For several decades, Braid's work became more influential abroad than in his own country, except for a handful of followers, most notably Dr. John Milne Bramwell. The eminent neurologist Dr. George Miller Beard took Braid's theories to America. Meanwhile his works were translated into German by Wilhelm T. Preyer, Professor of Physiology at Jena University. The psychiatrist Albert Moll subsequently continued German research, publishing Hypnotism in 1889. France became the focal point for the study after the eminent neurologist Dr. Étienne Eugène Azam presented Braid's research to the French Academy of Sciences. Azam also translated Braid's last manuscript (On Hypnotism, 1860) into French. At the request of Azam, Paul Broca, and others, the French Academy of Science, who had examined Mesmerism in 1784, examined Braid's writings shortly after his demise.

Azam's enthusiasm for hypnotism influenced Ambroise-Auguste Liébeault, a country doctor. Hippolyte Bernheim discovered Liébeault's enormously popular group hypnotherapy clinic and subsequently became an influential hypnotist. The study of hypnotism subsequently revolved around the fierce debate between Jean-Martin Charcot and Hippolyte Bernheim, the two most influential figures in late 19th century hypnotism.

Charcot operated a clinic at the Pitié-Salpêtrière Hospital (thus, also known as the "Paris School" or the "Salpêtrière School"), while Bernheim had a clinic in Nancy (also known as the "Nancy School"). Charcot, influenced more by the Mesmerists, argued that hypnotism was an abnormal state of nervous functioning found only in certain hysterical women. He claimed that it manifested in a series of physical reactions which could be divided into distinct stages. Bernheim argued that anyone could be hypnotised, that it was an extension of normal psychological functioning, and that its effects were due to suggestion. After decades of debate, Bernheim's view dominated. Charcot's theory is now just a historical curiosity.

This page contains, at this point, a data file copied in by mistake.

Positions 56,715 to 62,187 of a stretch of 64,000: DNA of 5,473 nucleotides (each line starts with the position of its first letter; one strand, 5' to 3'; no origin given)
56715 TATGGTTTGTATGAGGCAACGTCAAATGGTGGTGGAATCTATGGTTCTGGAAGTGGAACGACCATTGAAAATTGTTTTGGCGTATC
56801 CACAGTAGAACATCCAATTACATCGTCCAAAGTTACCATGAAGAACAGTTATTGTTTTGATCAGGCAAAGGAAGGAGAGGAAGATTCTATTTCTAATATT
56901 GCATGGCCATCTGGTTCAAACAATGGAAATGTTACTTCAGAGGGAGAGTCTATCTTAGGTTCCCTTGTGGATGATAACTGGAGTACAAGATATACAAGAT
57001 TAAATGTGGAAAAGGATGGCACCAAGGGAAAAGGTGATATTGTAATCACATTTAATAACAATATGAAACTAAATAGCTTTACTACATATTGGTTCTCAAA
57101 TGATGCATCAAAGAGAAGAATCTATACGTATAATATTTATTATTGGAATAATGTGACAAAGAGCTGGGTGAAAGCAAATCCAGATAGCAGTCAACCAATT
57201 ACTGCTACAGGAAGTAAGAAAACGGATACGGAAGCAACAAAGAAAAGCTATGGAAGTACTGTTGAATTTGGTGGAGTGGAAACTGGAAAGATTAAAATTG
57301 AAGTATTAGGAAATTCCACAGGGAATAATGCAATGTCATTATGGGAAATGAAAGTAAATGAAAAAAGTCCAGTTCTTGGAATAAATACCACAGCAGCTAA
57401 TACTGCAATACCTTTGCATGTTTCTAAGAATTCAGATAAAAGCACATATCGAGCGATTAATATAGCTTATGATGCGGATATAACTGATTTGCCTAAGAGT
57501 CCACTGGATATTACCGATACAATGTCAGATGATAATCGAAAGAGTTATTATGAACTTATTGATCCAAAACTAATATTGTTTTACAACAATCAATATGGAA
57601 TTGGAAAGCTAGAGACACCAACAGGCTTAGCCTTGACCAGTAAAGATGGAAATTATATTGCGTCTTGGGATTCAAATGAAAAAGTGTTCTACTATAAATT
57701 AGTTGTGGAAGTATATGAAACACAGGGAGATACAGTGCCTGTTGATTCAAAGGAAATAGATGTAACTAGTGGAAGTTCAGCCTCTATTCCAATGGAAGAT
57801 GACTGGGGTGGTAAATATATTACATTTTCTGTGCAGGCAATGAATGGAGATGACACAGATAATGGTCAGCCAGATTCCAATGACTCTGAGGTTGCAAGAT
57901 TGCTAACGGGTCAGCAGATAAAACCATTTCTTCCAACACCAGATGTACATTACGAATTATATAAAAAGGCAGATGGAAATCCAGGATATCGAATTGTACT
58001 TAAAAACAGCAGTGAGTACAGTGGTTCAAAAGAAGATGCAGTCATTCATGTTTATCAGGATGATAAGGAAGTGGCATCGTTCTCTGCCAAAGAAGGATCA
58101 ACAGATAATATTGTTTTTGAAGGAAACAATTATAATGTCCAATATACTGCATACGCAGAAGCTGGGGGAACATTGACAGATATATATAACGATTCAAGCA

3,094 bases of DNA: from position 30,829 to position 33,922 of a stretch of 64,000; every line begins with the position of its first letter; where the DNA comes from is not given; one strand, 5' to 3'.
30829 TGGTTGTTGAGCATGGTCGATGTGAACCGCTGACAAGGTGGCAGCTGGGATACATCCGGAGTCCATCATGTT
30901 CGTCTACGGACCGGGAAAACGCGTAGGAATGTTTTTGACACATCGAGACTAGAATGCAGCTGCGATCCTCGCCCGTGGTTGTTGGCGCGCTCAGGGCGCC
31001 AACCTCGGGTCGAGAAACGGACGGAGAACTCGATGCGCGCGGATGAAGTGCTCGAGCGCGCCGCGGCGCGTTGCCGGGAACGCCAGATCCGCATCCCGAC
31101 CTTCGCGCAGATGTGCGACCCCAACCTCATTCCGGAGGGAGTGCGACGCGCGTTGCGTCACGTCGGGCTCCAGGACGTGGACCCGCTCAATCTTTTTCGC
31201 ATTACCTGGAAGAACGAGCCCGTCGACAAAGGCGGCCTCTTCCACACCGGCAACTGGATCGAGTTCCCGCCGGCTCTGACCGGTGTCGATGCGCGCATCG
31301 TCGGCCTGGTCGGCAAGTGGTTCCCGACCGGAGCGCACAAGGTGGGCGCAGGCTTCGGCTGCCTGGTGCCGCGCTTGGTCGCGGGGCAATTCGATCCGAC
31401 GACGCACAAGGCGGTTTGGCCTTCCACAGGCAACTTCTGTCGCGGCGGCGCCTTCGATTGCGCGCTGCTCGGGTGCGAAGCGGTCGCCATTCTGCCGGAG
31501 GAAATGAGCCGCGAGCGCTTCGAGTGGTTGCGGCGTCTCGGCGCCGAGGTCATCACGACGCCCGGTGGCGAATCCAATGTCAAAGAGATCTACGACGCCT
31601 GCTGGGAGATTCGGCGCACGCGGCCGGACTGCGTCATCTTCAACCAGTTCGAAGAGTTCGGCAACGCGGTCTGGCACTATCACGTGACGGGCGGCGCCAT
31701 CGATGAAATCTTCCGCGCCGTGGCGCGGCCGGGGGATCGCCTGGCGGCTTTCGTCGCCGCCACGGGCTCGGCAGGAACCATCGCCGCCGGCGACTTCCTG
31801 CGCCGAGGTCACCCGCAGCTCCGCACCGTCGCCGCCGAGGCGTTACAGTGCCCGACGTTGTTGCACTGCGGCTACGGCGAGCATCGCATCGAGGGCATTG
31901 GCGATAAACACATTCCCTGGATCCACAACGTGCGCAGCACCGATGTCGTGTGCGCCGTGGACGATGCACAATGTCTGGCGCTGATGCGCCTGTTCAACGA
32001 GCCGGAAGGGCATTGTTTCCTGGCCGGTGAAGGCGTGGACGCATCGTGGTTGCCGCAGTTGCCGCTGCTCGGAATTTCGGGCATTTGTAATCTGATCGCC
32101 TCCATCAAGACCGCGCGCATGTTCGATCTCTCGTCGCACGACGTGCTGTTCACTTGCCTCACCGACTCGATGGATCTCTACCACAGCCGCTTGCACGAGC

Pierre Janet

Pierre Janet (1859–1947) reported studies on a hypnotic subject in 1882. Charcot subsequently appointed him director of the psychological laboratory at the Salpêtrière in 1889, after Janet completed his doctorate in philosophy which dealt with psychological automatism. In 1898 Janet was appointed psychology lecturer at the Sorbonne, and in 1902 became chair of experimental and comparative psychology at the Collège de France. Janet reconciled elements of his views with those of Bernheim and his followers, developing his own sophisticated hypnotic psychotherapy based upon the concept of psychological dissociation which, at the turn of the century, rivaled Freud's attempt to provide a more comprehensive theory of psychotherapy.

Sigmund Freud

Sigmund Freud, the founder of psychoanalysis, studied hypnotism at Paris school and briefly visited the Nancy school.